Sports Club Advisors provides business valuations for all types of sports, fitness and leisure businesses. Our valuations have been used in strategic planning, divorce settlements, shareholder disputes, and purchase price allocations. The founders of our firm have written two books on business valuation. Contact Us if you would like to learn more about our valuation services for fitness clubs and health and leisure industry.
When you try to sell your sports or fitness club, the most common feed back you will get from potential buyers is “no thank you”. The fact is, buyers are quick to say “no” and slow to say “yes” when it comes to evaluating any business – and health, fitness and sports buyers are no different. Buyers are quick to say “no” because they want to make the best investment possible, especially because most buyers will only have one shot at making a successful acquisition.
Over the last 20 years we have learned that buyers have a series of hot buttons or checklist items that they want to see when evaluating a business.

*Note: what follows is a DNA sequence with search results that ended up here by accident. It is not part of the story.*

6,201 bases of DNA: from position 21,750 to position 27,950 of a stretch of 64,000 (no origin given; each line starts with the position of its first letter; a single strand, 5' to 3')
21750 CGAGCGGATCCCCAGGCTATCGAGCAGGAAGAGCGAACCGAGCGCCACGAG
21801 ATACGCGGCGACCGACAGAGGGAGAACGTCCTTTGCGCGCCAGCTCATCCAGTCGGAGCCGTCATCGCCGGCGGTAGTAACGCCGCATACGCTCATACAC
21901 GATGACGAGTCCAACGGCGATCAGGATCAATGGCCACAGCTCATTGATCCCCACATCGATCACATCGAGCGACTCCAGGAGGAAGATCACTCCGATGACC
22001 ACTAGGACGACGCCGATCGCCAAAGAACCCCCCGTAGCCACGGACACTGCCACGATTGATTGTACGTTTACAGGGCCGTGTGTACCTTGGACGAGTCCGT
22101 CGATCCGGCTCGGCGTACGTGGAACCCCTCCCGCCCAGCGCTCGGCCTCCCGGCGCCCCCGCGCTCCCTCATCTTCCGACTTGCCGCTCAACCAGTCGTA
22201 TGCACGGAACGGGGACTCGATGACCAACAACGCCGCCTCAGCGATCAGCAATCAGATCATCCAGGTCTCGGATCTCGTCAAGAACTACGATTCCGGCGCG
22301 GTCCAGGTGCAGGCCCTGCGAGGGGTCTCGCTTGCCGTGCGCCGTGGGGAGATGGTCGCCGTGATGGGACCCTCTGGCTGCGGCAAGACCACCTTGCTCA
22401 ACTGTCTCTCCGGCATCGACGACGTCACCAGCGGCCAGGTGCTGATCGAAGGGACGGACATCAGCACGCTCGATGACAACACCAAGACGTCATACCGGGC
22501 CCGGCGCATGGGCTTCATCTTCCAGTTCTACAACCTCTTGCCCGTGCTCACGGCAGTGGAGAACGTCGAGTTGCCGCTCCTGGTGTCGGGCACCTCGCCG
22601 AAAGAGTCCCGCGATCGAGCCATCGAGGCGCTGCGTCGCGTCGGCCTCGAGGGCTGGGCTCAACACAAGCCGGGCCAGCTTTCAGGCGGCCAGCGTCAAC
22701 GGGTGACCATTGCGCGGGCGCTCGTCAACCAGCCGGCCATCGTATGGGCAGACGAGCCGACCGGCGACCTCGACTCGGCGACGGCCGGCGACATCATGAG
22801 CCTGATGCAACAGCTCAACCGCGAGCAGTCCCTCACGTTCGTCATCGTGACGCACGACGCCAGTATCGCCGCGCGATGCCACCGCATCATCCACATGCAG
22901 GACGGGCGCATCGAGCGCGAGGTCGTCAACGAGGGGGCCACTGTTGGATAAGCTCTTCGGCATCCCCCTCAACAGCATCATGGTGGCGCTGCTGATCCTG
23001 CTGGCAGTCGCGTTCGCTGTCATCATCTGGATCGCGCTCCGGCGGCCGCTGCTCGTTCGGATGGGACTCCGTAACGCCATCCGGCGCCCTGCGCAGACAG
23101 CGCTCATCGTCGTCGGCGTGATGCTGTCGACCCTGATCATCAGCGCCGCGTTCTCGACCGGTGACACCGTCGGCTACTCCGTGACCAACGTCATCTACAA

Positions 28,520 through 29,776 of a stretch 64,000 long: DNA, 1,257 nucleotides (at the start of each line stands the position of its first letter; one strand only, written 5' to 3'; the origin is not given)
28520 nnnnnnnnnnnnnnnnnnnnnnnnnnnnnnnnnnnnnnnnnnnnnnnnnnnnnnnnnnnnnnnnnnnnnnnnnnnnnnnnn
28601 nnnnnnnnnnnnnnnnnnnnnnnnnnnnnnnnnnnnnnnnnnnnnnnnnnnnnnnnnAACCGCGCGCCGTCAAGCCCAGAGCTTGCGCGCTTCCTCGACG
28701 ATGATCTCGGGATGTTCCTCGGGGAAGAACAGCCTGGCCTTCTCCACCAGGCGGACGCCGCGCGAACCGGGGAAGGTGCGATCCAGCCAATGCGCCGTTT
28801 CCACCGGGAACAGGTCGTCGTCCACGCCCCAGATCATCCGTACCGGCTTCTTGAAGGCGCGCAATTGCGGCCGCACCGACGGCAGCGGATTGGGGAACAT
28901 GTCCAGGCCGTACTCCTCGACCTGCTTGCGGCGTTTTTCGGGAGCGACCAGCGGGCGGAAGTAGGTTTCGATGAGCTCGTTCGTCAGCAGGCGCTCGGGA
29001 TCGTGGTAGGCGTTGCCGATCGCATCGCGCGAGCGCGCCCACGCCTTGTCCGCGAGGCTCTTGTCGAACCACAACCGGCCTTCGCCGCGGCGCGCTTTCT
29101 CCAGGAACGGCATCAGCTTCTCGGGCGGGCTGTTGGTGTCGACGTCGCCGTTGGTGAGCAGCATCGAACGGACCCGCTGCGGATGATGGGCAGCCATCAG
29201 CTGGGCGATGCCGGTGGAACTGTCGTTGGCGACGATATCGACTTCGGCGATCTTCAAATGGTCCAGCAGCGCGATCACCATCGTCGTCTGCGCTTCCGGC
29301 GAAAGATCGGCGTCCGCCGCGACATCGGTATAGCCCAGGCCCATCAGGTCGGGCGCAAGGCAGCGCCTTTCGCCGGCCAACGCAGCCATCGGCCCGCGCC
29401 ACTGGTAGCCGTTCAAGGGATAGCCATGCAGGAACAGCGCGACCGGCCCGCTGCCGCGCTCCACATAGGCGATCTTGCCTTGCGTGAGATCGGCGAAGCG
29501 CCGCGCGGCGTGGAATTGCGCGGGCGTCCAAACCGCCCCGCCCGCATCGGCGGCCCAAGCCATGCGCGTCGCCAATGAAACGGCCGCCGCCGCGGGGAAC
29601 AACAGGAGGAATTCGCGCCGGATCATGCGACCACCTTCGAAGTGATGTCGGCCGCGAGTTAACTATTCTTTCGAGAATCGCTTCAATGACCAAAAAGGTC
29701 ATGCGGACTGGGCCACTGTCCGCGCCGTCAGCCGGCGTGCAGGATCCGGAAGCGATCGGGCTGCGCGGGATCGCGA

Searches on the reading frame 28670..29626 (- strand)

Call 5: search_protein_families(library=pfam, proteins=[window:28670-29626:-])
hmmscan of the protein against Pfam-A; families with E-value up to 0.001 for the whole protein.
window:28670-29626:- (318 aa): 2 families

- Growing (or at least stable) revenues and earnings
- Growing industry or market segment overall
- Positive demographic trends
- Stable club membership or customer base
- Diversified revenue streams
- Low customer & vendor concentration
- Experienced and committed management team willing to stay with the club or business after the sale
- Well maintained assets and facilities
- Margins that are above (or at least equal to) industry averages
- Realistic expectations of your business or club’s value
These ten items are the basic value drivers of any business. If your club or fitness business can answer yes to these items buyers are likely to be interested in your business. If not, take some time to fix the value drivers that are getting in the way of your successful exit. Addressing them before the sale will greatly enhance the value of your club and the likelihood of a successful sale.
OCTOBER 12-14, 2016 CHICAGO, ILRead More
Ever wonder what professional athletes do when it’s time to retire before they’re 40? With the competitive drive to win, combined with lots of free time and, usually a very healthy balance sheet, for many the answer is to pursue a second career as an entrepreneur or in private equity.